The polls speak: the American people are with the dreamers, not with Trump

La Opinion quoted Sherry Bebitch Jeffe of the USC Price School about the likelihood Congress will pass legislation to protect the Dreamers. “Part of the problem is that there is support for the dreamers, but there is not the same level of popular support to maintain the government closure in exchange for the Dream Act and that was…

In Defense of Our Political Party System (Sort Of)”

Did the recent government shutdown cause your confidence in government to soar?

We thought not. Luckily, Anthony spoke with UC San Diego prof Thad Kousser about where gridlock comes from, what to do about it, and whether politicians really deserve all the blame they get.

To listen to this episode of Our American Discourse, click the arrow in the player here. Or  download it and subscribe through ApplePodcastsSoundcloudGoogle Play,  Stitcher, or your favorite podcasting app – click the links or search “usc bedrosian.”

USC Forum on Black Identity Extremism

Rep. Bass to discuss the FBI and Black Identity Extremism with Homegrown Violet Extremism (HVE) expert Dr. Erroll Southers

The USC Safe Communities Institute and the USC Bedrosian Center on Governance invite you to a conversation on the ramifications of the FBI assessment on Black Identity Extremism (BIE). Thursday, December 21st 6pm to 7:30pm at Ralph & Goldy Lewis Hall, USC, room 101

Bedrosian Center, Jenkins convene national scholars for ‘Pivotal Politics’ symposium

By Matthew Kredell

Nearly 20 years ago, Stanford Professor Keith Krehbiel wrote a book showing that political parties are less important in legislative-executive politics than previously thought — challenging previous assumptions of American politics and influencing the work of many up-and-coming scholars. USC Price School of Public Policy Provost Professor Jeffery Jenkins was completing graduate school when Krehbiel released Pivotal Politics: A Theory of U.S. Lawmaking in 1998.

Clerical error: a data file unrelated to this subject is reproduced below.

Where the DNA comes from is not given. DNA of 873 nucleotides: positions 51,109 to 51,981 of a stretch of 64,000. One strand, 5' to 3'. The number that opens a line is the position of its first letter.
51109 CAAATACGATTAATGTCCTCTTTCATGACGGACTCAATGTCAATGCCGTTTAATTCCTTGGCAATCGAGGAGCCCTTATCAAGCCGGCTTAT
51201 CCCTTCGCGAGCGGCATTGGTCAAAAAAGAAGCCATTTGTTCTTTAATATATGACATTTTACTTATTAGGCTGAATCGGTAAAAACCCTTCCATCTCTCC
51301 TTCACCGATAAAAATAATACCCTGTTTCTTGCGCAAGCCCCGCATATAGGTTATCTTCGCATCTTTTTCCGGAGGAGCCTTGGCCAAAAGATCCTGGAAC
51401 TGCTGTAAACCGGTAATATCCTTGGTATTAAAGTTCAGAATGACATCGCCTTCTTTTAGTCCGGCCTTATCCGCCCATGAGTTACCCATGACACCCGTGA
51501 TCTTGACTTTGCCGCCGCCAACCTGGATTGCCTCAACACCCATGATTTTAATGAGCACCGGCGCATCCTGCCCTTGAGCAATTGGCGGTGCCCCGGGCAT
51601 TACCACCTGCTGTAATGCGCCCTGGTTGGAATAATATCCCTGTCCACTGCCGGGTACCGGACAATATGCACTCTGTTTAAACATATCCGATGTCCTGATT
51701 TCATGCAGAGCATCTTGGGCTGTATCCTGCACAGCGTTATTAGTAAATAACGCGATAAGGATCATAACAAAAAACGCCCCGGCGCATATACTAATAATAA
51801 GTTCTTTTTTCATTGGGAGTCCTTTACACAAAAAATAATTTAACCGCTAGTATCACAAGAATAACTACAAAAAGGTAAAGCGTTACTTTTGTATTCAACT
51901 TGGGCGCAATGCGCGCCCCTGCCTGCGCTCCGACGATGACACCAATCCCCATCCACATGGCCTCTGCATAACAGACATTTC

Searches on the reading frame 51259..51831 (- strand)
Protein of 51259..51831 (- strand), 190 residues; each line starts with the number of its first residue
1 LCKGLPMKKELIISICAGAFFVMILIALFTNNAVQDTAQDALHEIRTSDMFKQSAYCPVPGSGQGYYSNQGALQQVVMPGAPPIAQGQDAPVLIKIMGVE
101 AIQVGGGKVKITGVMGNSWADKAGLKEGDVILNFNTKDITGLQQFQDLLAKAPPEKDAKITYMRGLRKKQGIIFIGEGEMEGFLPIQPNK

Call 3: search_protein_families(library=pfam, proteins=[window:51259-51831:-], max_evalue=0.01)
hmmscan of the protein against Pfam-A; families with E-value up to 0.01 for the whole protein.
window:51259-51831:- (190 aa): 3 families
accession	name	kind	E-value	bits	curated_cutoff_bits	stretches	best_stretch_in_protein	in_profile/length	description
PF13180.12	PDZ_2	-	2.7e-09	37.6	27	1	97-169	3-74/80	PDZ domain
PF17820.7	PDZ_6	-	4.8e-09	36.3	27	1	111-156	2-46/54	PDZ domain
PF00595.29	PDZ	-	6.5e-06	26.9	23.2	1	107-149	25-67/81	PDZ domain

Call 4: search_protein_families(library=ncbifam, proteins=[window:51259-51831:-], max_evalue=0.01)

How the Senate Can Beat Gridlock—and Why That’s Not Always a Good Thing

Americans are fed up with gridlock in Congress, one of the least popular institutions in the country. You might think the solution is for legislators to pass major legislation. But what if the solution is even more controversial than the problem? If you’ve heard of “budget reconciliation,” you probably didn’t hear unanimously good things. That’s because it’s a risky game . . . a fascinating, strategic game deep in the trenches of our democratic tug-of-war.

In this episode, Molly E. Reynolds, fellow in Governance Studies at the Brookings Inst., teaches us how budget reconciliation works, where it came from, how it’s being wielded, and why you should care.

To listen to this episode of Our American Discourse, click the arrow in the player here. Or  download it and subscribe through ApplePodcastsSoundcloud, or Google Play,  Stitcher, or your favorite podcasting app – click the links or search “usc bedrosian.”

PIPE Workshop: Melinda Ritchie, UC Riverside

Legislators as Lobbyists Policy is produced by elected and unelected officials and through the interactions of branches of government. We consider how such interactions affect policy outcomes and representation. We argue that legislators try to influence bureaucratic decisions through direct communication with federal agencies, and that such contact is effective and has consequences for policy…

Governance Salon: Molly Reynolds, Brookings Institution

“Beyond Policy: Procedural Politics in Today’s Congress” Members of Congress often talk about congressional procedure in principled terms. However, political scientists have long argued that questions about the rules are really questions about who has power in the chamber and what policy outcomes can they produce with it.  This dynamic has been in the spotlight…

Federalism and the Battle for Partisan Power

We think we know how federalism works. Republicans believe in states’ rights, and Democrats want a strong federal government, right? Not so fast. New research reveals a whole different tug of war playing out on Capitol Hill. Our legislators don’t always do what they say, but they do have a strategy to design and implement our laws. It turns out that federalism is ground zero in their battle for partisan power—and now we finally know how the game is being played.

In this episode, we go behind-the-scenes with the researcher who uncovered these terms of engagement, Pamela Clouser McCann.

Election scholars explain how random campaign audits can increase transparency for voters

By Matthew Kredell The USC Price School of Public Policy’s Bedrosian Center on Governance hosted a research seminar on Feb. 1 discussing the policy implications of the Federal Election Commission audit program and how increased transparency can inform the electorate. Christian Grose of the USC Dornsife College of Letters, Arts and Sciences and Abby Wood…